Senator Mark Kirk joins fight against LGBT discrimination
January 25, 2016
“Discrimination on the basis of being gay is against the law in Illinois and should be against the law nationwide,” Kirk said in a statement about the act.
However, this act brings attention to issues of discrimination in today’s society. While all members of the LGBT Resource Center were unavailable to comment, Noah Chisman, freshman in FAA and member of the Theta Chi chfraternity said he has personally experienced discrimination on campus.
“I actually joined a fraternity on campus and was pleasantly surprised to find the fraternity life here to be (at least in my chapter) to be accepting,” Chisman said. “However, there was one brother who originally didn’t want me in the frat, simply because I was gay.”
Chisman explained that the other fraternity brothers “shot that member down” and all agreed they wanted him in the frat. Chisman said he wasn’t there for that process, but had heard of a slight disagreement before he was inducted.
“It’s been a very interesting experience,” he said. “Part of it has been sort of difficult because that has been one of the first times a lot of these guys have been exposed to a gay guy for a daily basis and getting to know and befriend one.”
Chisman said that while all of his brothers are good, well meaning people, it is hard to deny that his different lifestyle throws a wrench into the straight, white, male, privileged stereotype of a fraternity. Chisman is doing what he can to limit discrimination, including eliminating the use of slurs in his fraternity.
“Some of (the fraternity brothers) still occasionally use gay slurs, and while they don’t mean to actually be offensive to gay people, I do call them out on it,” he said. “But I have seen some decided improvement, and the guys have been really nice and people other than me have stuck up for the idea of knowing what words are and are not okay to say.”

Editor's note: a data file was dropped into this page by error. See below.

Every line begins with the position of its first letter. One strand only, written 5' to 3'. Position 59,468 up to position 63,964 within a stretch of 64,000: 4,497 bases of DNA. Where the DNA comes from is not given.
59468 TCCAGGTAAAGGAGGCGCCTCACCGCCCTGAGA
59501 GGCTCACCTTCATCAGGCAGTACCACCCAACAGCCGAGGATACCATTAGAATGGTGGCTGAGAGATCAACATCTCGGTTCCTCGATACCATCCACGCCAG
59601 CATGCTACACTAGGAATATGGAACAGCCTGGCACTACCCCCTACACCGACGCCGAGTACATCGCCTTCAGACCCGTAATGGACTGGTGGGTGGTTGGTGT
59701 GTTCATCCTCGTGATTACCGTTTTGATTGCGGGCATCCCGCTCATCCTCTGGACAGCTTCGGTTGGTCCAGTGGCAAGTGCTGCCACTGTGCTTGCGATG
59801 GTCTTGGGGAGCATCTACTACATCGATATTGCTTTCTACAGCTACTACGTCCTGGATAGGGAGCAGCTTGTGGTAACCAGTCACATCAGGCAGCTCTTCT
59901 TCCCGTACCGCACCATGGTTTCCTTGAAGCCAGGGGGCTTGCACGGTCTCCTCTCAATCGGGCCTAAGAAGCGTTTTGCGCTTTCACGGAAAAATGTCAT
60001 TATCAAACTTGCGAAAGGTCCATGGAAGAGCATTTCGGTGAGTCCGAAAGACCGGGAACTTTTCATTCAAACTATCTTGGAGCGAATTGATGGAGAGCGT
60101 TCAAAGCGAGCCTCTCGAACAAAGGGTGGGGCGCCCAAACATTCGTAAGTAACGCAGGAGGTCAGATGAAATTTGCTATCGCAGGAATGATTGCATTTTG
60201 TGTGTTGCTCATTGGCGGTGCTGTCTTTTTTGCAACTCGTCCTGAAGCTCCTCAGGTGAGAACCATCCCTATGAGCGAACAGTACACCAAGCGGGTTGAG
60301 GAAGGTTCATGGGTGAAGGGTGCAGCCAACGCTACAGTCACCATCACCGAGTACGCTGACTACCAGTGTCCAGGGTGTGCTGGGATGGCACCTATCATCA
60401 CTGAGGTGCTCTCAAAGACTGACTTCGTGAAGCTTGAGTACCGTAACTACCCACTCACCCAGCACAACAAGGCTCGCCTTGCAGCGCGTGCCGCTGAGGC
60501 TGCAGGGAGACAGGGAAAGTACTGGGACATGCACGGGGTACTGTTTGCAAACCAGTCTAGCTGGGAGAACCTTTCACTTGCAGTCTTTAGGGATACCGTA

Chisman said his experience coming into the fraternity has been a process, and while it can still be difficult at times, it has been an overall welcoming and accepting one.
“Now I feel that a good amount of people in this country know that it’s not socially acceptable to discriminate against the LGBT community, but we’re in between a new age of acceptance and the leftover hatred of older generations,” he said. “While the hatred has seemed to have gone away, the slurs born from that hatred have not.”
Chisman said that initially having to come out to his fellow frat brothers and waiting to see how they would react, was his most memorable moment.
“I wouldn’t have stuck it out if I hadn’t (felt comfortable being myself), but the overwhelming, enthusiastic support was outstanding and I never really felt awkward or that I had forced anyone into accepting me,” Chisman said.
Coming to the University and joining a fraternity were not the first instances that Chisman has felt ostracized because of his sexual orientation.
“My parents weren’t accepting and neither was the community I grew up in, but I don’t know if I can think of any formal kinds of discrimination,” he said.
Chisman was advised by his parents to take down Facebook photos of himself celebrating gay pride at a parade, but chose not to remove them, expressing disinterest in working for a company that would refuse him, based on sexual orientation. Although Chisman hasn’t put much thought into how his orientation would impact employment opportunities, he supports the stride Kirk is taking on make LGBT discrimination illegal.
“Personally, I don’t think a lot of the idea of getting discriminated against, but feel as though I wouldn’t want to work for anyone who would think of discriminating against me because (of my sexual orientation), so I’ve never thought of that as an issue.”